Jenga and The Hokies


It was around mid September when I decided upon using the term “Jenga” for the theme of our team this year.   Every team I have ever coached has had a theme associated with it.  Last year it was “Just Today” and finally this year I settled upon Jenga.  I grappled with a variety of ideas all summer, but none of them would stick.  Except for Jenga….and in our current situation here at Virginia Tech it made perfect sense.

            When someone says Jenga, the first thing we would think of is the game of wooden blocks that eventually topples over after so many pieces are removed from it.  Being that I look at most things at a slightly different angle then most, I saw the opposite of the game.  The aspect of the game that is commonly overlooked is in the actual building up of the blocks.  The game isn’t in just the blocks toppling over, but also in the wooden tower being constructed.  Wanting to know more, I began to research the origin and meaning of the word Jenga.  In the native language of Southeast Africa, known as Swahili, the translation for the word “Jenga” is “to build, construct, or make.”

Think about it this, if they were going to show a commercial for the game Jenga, what would they show?  Probably someone pulling a wood block out as the tower slowly begins to sway and then BAM, the blocks topple over.  They wouldn’t show the slow part that doesn’t count towards the winning and losing, the part where you build the wooden tower of blocks back up to let the game begin.  Yet, if you had to define the title of the game it is to “build and construct” and not to “topple and destruct.”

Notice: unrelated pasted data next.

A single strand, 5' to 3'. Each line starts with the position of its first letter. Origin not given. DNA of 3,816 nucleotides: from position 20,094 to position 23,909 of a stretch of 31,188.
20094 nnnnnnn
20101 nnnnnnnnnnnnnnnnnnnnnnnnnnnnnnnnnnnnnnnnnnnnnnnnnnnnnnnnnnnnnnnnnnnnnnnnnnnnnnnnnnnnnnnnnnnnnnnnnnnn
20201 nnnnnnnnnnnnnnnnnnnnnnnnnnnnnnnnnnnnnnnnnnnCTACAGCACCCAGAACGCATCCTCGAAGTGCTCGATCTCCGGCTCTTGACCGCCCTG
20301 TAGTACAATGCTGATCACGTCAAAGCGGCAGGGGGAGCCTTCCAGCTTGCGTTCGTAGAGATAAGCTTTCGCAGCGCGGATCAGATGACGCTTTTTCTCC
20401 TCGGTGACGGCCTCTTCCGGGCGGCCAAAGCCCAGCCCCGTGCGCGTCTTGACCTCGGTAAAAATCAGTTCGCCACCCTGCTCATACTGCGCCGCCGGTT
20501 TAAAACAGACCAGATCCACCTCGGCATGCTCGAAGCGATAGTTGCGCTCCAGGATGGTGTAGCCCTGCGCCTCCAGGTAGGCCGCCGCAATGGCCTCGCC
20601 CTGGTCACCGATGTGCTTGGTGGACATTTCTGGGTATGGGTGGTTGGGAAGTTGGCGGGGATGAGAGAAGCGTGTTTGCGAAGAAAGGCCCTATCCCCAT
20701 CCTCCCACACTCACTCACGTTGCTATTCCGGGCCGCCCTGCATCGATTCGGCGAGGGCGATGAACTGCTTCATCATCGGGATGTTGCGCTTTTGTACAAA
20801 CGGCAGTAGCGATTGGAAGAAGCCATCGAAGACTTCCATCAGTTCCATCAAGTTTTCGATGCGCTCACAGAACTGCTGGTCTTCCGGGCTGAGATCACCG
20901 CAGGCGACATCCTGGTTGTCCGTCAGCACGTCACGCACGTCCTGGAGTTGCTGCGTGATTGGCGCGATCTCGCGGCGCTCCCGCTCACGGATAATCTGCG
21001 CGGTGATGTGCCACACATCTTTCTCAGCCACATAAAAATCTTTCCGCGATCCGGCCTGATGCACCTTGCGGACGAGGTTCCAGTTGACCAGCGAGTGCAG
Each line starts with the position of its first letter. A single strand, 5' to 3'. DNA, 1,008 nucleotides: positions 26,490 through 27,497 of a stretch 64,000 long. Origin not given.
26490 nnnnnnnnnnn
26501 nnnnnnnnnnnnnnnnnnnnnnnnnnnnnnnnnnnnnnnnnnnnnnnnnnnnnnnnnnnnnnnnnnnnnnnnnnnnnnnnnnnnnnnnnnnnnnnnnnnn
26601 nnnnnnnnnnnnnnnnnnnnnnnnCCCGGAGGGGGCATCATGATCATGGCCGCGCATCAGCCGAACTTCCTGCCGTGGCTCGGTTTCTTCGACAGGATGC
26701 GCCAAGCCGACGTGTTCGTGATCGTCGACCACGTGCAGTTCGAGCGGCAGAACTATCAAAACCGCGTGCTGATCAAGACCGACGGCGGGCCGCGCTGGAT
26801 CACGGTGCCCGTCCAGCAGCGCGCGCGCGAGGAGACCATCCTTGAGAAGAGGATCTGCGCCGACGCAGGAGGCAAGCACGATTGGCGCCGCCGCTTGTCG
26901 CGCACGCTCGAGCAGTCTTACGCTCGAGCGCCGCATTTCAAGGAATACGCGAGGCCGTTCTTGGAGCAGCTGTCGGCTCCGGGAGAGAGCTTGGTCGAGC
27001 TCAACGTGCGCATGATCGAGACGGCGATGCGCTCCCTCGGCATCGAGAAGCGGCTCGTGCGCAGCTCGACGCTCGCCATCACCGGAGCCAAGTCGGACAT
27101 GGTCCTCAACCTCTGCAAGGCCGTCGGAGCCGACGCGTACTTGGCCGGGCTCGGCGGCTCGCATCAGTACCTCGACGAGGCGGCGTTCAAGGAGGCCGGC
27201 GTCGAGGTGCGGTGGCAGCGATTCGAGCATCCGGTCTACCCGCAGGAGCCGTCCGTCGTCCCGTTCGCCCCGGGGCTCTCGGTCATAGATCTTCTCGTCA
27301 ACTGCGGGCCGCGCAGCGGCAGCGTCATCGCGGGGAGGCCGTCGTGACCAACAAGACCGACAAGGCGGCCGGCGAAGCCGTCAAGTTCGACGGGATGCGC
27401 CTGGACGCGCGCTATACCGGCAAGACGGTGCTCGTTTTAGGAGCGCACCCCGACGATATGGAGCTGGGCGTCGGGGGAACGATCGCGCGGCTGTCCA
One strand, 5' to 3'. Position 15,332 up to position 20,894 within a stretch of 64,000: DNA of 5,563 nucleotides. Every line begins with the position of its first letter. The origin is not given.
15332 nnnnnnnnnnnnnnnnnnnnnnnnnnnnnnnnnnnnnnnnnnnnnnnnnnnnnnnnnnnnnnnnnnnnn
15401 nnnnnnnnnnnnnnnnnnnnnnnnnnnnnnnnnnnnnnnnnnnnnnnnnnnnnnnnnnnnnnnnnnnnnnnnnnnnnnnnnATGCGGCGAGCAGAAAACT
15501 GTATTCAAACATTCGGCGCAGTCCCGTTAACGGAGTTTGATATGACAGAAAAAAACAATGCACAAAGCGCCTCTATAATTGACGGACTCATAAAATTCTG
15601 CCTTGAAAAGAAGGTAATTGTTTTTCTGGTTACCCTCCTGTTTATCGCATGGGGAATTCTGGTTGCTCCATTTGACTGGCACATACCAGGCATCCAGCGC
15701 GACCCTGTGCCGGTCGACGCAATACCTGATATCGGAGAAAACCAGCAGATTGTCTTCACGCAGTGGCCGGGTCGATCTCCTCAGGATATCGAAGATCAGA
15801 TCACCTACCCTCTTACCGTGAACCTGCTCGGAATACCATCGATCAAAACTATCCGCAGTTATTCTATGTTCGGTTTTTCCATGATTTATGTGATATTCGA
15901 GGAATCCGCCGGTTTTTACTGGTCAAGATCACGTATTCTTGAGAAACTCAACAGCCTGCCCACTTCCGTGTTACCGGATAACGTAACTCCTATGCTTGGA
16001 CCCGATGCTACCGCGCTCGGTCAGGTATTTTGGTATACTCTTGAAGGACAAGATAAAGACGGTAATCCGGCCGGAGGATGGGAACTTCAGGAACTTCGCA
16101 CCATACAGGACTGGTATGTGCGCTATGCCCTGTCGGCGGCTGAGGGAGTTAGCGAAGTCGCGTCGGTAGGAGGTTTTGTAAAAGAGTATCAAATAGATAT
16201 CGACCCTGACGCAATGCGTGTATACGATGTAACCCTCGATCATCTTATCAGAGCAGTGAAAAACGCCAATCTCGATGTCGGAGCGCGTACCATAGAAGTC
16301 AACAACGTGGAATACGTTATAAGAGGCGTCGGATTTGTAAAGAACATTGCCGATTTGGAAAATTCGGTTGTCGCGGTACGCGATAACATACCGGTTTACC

Right now I am in year one of my duties at Virginia Tech, and we are in the most important phase of “Jenga” there is.  We are building, piece-by-piece, every single day.  Every player on the team represents a block in the game, every coach, every single person on our staff from the managers to myself are apart of this rebuild.  I wanted them to realize that all outside influences, circumstances, and situations both negative and positive can be a part of our Jenga pieces.  It has just as much to do what happens off the court as it does on the court.  When a piece is removed I wanted the guys know that before the game even starts, we must be building something, so we are ready to play.  Every piece matters, every block in the game is as important as the next.  The block on the very bottom is as vital to the blocks in the middle or the ones on top.  Everything we do, everyday, no matter how big or small, is important to what we are trying to build.

            The Hokies are currently in the building phase.  Everyday, every play, and every member is a block in our tower.  Every piece is a fragile component in our tower, determining how sturdy or flimsy we will be.  The responsibility to maintain the tower will fall upon us, both to build it…but also to maintain it.

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